Back in springtime, before the dune roses were out, I noticed The Cotuit Center for the Arts was planning an October production of Doug Wright’s play, Quills, about the Marquis de Sade – if you aren’t familiar with his work, The Marquis is the man sadism was named for. I’d seen the excellent movie version (starring Geoffrey Rush), charting the increasingly extreme methods employed by an asylum doctor and a young priest to stop the Marquis penning his scandalously pornographic, violent brand of literature. It’s racy, compelling stuff.
Billed as ‘a provocative theatrical experience for mature audiences’ featuring graphic language, nudity, and, erm, ‘situations’, this was a refreshingly risky proposition for local theatre on Cape Cod, and I’d been looking forward to seeing if they could pull it off, so to speak. When I took my seat it was with a mixture of excitement and trepidation, because something told me this production had to be either be a gutsy hit or a cringe-worthy shambles.
I read somewhere that the state of suspense can cause terrible stress, so to alleviate that I’ll cut right to the chase with a theatrical cliché – the play is a triumph. Wright’s excellent and award-winning script was treated to a most engaging and effective staging, by turns bawdy, funny, dark, thought-provoking and surprising, with never a dull moment. As well as being thoroughly juicy, Quills is meditation on the nature of morality, art and hypocrisy, with wit, irony and contemporary relevance to spare.
If you are able to catch it in its final days, here are some of the more lurid treats in store:
The entire second act performed in the nude by the Marquis
A cacophony of lunatics echoing cries of ‘Succulent oyster, succulent oyster, succulent oyster…’ (this was the only moment that reminded me I was on Cape Cod)
A devil with three a three-pronged schlong
A killer ending
Fun and games aside, the play functions on two levels as a morality tale, one focusing on freedom of expression, oppression and the accountability of the artist, and the other centering on the idealistic Priest and his ultimate corruption.
This second tale is brought about by his weak-minded concessions to the manipulation of an unscrupulous authority figure, and calls to mind atrocities committed under the Nazi Regime and countless others, a phenomenon documented in the notorious 1960s Milgram Experiments on obedience to authority. We chart the naïve priest’s decline into inhuman cruelty and eventually insanity in the name of a cause, in this case God. As this once gentle man begins to relish acts of cruelty like a true Sadian protagonist, his moral disfigurement is revealed as a byproduct of the suppression of the darker impulses of his nature which the Marquis gives such free reign. Yes, it’s that old chestnut, where lies the true nature of humanity?
Where the play enters a discussion on art and censorship there are no easy answers, and when a crazed fan reenacts scenes from the Marquis’ fiction upon a flesh-and-blood victim there is no doubting that art has consequences. The Marquis himself is given a secret heart of gold and an irrepressible spirit, and though hinted at in the opening, his past atrocities are largely glossed over (he felt his blue blood gave him the right to murder those of lower castes for sheer pleasure). The intent here is not biographical but allegorical, so the nature of authorship and it’s relation to audience is rightfully given more weight than posthumous attempts at character evaluation.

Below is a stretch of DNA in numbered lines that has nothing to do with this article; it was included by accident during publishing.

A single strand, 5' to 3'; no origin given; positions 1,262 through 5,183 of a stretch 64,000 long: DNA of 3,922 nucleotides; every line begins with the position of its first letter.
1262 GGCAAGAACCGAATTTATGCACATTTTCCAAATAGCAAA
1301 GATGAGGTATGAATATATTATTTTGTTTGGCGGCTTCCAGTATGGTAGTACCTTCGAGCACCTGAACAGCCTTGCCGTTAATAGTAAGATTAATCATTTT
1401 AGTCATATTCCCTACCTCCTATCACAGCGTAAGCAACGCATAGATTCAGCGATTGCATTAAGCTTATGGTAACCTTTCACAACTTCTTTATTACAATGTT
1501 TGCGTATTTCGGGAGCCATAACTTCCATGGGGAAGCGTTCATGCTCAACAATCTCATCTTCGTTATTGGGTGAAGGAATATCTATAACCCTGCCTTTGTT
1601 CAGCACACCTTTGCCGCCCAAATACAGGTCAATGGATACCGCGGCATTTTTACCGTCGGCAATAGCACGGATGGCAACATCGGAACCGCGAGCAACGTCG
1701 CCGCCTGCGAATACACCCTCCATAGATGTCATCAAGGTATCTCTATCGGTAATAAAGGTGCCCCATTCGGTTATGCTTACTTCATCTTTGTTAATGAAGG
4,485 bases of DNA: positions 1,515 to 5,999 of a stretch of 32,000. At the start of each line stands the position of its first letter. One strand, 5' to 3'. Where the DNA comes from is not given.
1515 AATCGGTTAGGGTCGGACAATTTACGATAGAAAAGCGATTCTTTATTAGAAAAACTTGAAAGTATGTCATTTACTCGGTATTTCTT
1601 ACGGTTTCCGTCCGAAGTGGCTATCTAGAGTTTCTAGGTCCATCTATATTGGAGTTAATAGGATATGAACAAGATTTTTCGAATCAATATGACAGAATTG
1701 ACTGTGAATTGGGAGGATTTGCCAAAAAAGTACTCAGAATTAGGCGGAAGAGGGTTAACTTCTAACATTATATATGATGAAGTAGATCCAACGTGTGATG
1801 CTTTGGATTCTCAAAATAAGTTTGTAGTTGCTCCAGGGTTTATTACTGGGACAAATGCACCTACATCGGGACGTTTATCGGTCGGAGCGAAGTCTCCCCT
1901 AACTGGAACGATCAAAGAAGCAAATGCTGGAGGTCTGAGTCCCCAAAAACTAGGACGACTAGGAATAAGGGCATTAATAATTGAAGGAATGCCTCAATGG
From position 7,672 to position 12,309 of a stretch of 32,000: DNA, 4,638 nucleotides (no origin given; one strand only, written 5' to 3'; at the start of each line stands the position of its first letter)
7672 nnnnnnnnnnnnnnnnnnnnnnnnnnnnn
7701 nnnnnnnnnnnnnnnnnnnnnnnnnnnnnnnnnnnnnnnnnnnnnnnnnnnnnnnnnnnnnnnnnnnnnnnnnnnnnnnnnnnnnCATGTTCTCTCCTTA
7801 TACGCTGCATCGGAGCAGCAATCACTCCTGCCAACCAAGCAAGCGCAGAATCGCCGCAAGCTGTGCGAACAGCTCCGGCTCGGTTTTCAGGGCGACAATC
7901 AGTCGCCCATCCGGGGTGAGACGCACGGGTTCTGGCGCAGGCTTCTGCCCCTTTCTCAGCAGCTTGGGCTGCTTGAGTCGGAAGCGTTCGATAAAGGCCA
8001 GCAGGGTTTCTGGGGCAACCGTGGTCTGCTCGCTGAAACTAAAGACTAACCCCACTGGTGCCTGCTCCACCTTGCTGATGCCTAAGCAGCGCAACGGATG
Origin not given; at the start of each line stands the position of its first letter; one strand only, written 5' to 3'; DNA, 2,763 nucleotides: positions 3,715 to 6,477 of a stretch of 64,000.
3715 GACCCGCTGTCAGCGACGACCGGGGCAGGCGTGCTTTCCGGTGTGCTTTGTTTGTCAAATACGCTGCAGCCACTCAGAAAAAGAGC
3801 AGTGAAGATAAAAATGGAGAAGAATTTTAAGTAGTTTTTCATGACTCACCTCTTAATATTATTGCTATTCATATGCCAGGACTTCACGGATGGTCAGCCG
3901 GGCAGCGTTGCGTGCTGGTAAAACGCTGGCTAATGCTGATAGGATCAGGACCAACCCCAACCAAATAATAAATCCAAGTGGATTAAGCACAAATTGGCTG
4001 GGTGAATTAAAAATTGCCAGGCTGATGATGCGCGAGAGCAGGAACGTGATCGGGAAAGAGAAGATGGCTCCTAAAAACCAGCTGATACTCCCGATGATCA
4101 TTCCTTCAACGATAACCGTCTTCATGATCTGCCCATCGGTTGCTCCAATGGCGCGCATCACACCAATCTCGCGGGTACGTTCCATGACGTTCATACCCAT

The play makes the most of a small cast of characters, brought to life with solid performances and a florid delivery. Aside from the excellent Marquis we have the Doctor, trying to assuage his beautiful wife’s infidelity by building her a luxurious chateau, the architect he employs to spend his ever diminishing fortunes, and the Marquis’ wife. She literally holds the purse-strings here, longing desperately to walk down the street ‘without falling debris’, lose the moniker of Satan’s Bride, and become the toast of that ‘fickle mistress’ Parisian Society – all impossible as long as the Marquis continues to publish. There is also a nubile chambermaid who relishes the Marquis’ fiction after a hard day’s work, gleefully reveling in its wildest excesses alongside her mother (this lye-blind washerwoman remains an off-stage character as do the other lunatics that populate the asylum).
Perhaps most impressive was the staging, which made great use of the small space available, working in all three dimensions and employing excellent sound design to exploit the possibilities of suggested space off-stage. There was also clever use of lighting to emulate effects more common to the cinema such as split-screen and intercutting. Quills is presented in the gothic tradition of the Grand Guinol, the ghost-train of the theatre world, complete with mechanical rats.
There are several moments near the end of Quills which might make a suitable ending, but I was longing for it to go out with a bang I was not disappointed; the play satisfies with an unexpected and sensational climax, courtesy of effects director Richard Archer. Quills runs until October 23rd and is accompanied by an art exhibition, sadly little time remains to see it. Kudos to the cast and crew, the playwright and especially to those in charge of programming at the Cotuit Center for the Arts.
- Section 1, “Life of Sade” – Roland Barthes’ Short Biography of The Marquis de Sade (biblioklept.org)